Is the neutrophil-to-lymphocyte ratio a potential diagnostic marker for peptic ulcer perforation? A retrospective cohort study

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Peptic ulcer perforation (PUP) accounts for 5% of all abdominal emergencies and is recognized as a gastrointestinal emergency requiring rapid and efficient clinical evaluation and treatment. The mortality rate ranges from 10% to 40% among patients with perforation. In the present retrospective study, we examined the potential utility of the neutrophil-to-lymphocyte ratio (NLR) in early diagnosis of PUP; we asked whether this ratio allowed PUP and peptic ulcer disease to be distinguished.


We enrolled the following patients: 58 with PUP, 62 with noncomplicated peptic ulcer diseases (NCPU), and 62 controls, between May 2010 and 2015. Patients who underwent surgical repair to treat PUP were included in the study group. Another group consisted of NCPU patients who had a noncomplicated peptic ulcer. The control group consisted of patients presenting with nonspecific abdominal pain to the emergency department.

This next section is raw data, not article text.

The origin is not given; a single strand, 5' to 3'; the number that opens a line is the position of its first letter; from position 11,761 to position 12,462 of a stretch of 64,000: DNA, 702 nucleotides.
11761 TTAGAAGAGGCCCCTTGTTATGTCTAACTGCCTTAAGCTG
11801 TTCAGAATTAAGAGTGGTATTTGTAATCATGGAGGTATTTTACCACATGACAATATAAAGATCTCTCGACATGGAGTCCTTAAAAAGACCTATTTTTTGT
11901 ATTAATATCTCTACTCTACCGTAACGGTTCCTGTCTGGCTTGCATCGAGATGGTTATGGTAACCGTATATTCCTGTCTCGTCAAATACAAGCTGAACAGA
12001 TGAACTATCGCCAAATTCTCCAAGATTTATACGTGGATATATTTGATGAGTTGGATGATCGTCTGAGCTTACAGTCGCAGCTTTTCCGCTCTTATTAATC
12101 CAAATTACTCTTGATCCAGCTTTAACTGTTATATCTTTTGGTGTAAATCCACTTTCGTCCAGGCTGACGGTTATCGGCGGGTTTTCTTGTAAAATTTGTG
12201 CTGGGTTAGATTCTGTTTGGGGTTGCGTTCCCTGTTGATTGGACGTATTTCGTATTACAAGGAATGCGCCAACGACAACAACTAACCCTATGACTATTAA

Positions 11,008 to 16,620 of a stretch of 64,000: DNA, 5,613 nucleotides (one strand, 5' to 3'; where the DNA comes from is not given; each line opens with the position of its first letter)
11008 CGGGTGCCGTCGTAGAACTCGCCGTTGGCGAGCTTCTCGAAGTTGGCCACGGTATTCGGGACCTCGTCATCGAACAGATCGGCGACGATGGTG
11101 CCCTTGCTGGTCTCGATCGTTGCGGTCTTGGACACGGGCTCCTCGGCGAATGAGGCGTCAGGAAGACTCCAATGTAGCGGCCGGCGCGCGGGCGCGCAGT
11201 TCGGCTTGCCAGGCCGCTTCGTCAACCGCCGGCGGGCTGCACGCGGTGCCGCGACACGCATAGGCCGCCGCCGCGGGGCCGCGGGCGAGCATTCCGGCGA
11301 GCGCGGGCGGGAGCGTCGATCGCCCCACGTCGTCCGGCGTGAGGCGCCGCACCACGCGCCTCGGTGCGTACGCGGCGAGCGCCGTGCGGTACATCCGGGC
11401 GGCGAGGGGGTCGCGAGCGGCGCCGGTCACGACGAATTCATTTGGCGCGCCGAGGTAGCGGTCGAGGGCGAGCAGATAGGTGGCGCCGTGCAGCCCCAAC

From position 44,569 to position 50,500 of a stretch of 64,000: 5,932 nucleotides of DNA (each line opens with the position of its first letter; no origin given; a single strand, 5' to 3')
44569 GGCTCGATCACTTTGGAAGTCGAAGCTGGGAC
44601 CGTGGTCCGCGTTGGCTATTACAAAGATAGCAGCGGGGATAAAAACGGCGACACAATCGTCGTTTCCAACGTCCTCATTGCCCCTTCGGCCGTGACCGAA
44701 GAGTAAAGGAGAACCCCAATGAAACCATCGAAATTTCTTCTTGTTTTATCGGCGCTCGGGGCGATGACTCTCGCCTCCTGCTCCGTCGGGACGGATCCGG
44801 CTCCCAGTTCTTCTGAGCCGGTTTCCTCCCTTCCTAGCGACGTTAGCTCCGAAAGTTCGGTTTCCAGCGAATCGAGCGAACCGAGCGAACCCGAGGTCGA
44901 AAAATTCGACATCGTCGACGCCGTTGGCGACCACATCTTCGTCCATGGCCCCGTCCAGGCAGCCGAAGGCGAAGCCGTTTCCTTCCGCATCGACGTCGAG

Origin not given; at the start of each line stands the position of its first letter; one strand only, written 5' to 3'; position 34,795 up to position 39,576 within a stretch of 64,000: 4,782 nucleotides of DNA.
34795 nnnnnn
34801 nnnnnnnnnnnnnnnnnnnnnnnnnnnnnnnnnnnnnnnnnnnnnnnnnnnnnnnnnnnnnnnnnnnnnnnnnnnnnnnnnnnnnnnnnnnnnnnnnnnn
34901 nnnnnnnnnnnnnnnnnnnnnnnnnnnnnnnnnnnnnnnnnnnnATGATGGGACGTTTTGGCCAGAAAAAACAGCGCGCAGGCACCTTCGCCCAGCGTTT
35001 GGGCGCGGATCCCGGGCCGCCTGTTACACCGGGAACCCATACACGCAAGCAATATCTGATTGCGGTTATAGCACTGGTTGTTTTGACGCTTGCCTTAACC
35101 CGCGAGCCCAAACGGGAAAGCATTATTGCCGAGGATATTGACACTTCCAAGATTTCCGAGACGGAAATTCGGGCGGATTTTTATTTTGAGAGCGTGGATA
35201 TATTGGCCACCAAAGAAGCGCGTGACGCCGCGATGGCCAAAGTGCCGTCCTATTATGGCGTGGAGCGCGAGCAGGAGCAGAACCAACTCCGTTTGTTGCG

The mortality rate was 5.2% in the PUP group. The white blood cell count, C-reactive protein, and NLRs were higher in the PUP compared to the other groups (P < .001 for all). The white blood cell count and NLR did not differ between the NCPU and control groups. The sensitivities, specificities, positive predictive values, and negative predictive values of the NLRs were 68.0%, 88.0%, 82.9%, and 72.9%, respectively.


We suggest that preoperative NLR aids in the diagnosis of PUP and can be used to distinguish this condition from peptic ulcer disease. Thus, the NLR should be calculated in addition to the clinical examination.

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